Maureen Cooper shows a retrospective of work that grew out of The National Forest area of Leicestershire and Derbyshire. A selection of the work, developed and exhibited over a period of 5 years, will be brought together to be given new significance and meaning in these intimate spaces.
In my mind’s eye I see a landscape that at any one time is a continuous scene where I can focus on particular points of interest, or fast forward, or replay, though rarely returning to the exact moment in time. Memories of seasonal changes and knowledge of its history inform my looking. Photographs provide isolated images which provoke memory; a point of dislocation or fractured memory, where each image makes sense in isolation, but resonates with others to make an internal landscape, is where I begin.
I search for ways to represent, creatively, the links between the present, the past, the marks of time and the particular nature of the environment that now exists. This finds diverse forms in print, mixed media, and small scale installation work.
My interest in the Ticknall limeyards area, now a Site of Special Scientific Interest, arose not just from a particular view or point in time but from evidence of change: the plant life, limekilns, tunnels, arches, and old quarries now pools of water reflecting trees and sky. Today, they show the power of nature to regenerate an area that had been drastically altered by quarrying and burning of limestone as part of what was for many years a thriving local industry.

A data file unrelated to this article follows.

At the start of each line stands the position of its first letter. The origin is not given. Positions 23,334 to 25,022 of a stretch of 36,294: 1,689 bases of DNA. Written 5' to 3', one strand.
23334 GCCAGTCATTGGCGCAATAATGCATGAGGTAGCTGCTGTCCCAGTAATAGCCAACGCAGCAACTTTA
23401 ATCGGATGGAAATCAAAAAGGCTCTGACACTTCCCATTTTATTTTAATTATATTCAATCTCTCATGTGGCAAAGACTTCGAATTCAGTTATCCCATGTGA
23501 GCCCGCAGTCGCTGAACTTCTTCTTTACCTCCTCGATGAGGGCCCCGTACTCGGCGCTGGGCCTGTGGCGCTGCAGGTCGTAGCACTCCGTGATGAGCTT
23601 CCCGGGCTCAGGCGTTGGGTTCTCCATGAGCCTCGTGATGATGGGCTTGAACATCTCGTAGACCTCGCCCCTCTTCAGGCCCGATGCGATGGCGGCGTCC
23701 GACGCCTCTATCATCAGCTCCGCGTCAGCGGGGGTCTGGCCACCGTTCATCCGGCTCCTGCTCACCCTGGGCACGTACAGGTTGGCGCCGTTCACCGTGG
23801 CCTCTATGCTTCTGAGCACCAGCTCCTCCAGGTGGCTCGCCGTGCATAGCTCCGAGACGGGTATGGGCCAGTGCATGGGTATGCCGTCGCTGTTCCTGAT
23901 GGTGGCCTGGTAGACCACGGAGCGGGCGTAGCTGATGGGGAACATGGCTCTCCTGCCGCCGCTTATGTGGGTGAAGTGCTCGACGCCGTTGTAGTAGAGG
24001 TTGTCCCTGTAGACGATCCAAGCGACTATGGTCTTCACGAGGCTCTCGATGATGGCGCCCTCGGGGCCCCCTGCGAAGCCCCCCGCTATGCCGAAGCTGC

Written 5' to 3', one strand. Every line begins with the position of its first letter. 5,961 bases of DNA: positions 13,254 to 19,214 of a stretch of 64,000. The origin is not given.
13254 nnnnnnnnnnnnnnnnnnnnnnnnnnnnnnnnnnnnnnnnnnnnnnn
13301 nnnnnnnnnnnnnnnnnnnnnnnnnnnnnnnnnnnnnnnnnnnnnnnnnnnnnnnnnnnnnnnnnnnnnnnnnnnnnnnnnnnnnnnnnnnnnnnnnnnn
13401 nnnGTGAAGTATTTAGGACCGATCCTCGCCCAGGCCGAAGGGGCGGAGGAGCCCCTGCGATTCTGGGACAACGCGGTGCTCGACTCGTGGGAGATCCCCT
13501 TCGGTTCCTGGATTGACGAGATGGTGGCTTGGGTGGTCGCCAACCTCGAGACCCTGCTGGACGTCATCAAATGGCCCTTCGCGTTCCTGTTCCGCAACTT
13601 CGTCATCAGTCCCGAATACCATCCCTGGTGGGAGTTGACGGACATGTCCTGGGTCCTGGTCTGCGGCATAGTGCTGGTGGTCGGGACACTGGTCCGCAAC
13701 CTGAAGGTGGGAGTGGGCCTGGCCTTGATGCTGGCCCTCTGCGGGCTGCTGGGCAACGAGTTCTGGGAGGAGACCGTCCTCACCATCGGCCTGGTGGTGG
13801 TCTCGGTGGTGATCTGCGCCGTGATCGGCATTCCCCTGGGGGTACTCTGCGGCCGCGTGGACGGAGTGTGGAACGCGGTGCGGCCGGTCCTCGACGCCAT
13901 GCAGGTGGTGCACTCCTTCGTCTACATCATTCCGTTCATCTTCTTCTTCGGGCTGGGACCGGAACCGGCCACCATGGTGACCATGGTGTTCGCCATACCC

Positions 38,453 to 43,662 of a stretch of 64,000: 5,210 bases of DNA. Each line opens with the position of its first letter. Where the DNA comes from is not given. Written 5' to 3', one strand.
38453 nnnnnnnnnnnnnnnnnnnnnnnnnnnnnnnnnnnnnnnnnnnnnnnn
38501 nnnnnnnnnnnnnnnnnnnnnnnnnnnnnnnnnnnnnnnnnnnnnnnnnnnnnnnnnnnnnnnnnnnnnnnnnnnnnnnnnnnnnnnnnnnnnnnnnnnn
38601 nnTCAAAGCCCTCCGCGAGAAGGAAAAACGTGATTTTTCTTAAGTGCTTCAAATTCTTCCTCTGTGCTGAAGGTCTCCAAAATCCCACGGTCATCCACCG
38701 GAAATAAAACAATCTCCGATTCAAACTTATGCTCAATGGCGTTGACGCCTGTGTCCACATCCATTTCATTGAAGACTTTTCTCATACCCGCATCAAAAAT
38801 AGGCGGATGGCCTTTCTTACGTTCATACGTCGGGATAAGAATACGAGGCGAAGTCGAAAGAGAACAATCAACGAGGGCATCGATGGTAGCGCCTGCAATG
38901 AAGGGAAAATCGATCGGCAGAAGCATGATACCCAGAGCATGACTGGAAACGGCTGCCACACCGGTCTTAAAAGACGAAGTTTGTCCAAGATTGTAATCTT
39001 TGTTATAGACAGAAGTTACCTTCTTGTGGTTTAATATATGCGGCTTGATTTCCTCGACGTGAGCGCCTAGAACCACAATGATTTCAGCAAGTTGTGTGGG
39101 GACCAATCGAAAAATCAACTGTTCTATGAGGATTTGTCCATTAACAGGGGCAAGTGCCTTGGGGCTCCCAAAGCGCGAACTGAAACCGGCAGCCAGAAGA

Other work is focused on the emerging landscape of Feanedock Covert, an area of both established and newly planted woodland adjacent to a landfill site that could itself become woodland in the near future. The maintenance of this cycle of growth, the effect of intervention, and the differences between these managed trees and woodland left to grow naturally, particularly interest me. It has been an ongoing source of inspiration. The layers and patterns of growth that emerge in the landscape over time are key factors in terms of line, space and viewpoint.
By exploring the subtle changes occurring in the forest I hope to encourage people to be aware of change and how small details can be of significance and interest. With such knowledge and experience we build our own memories and connections.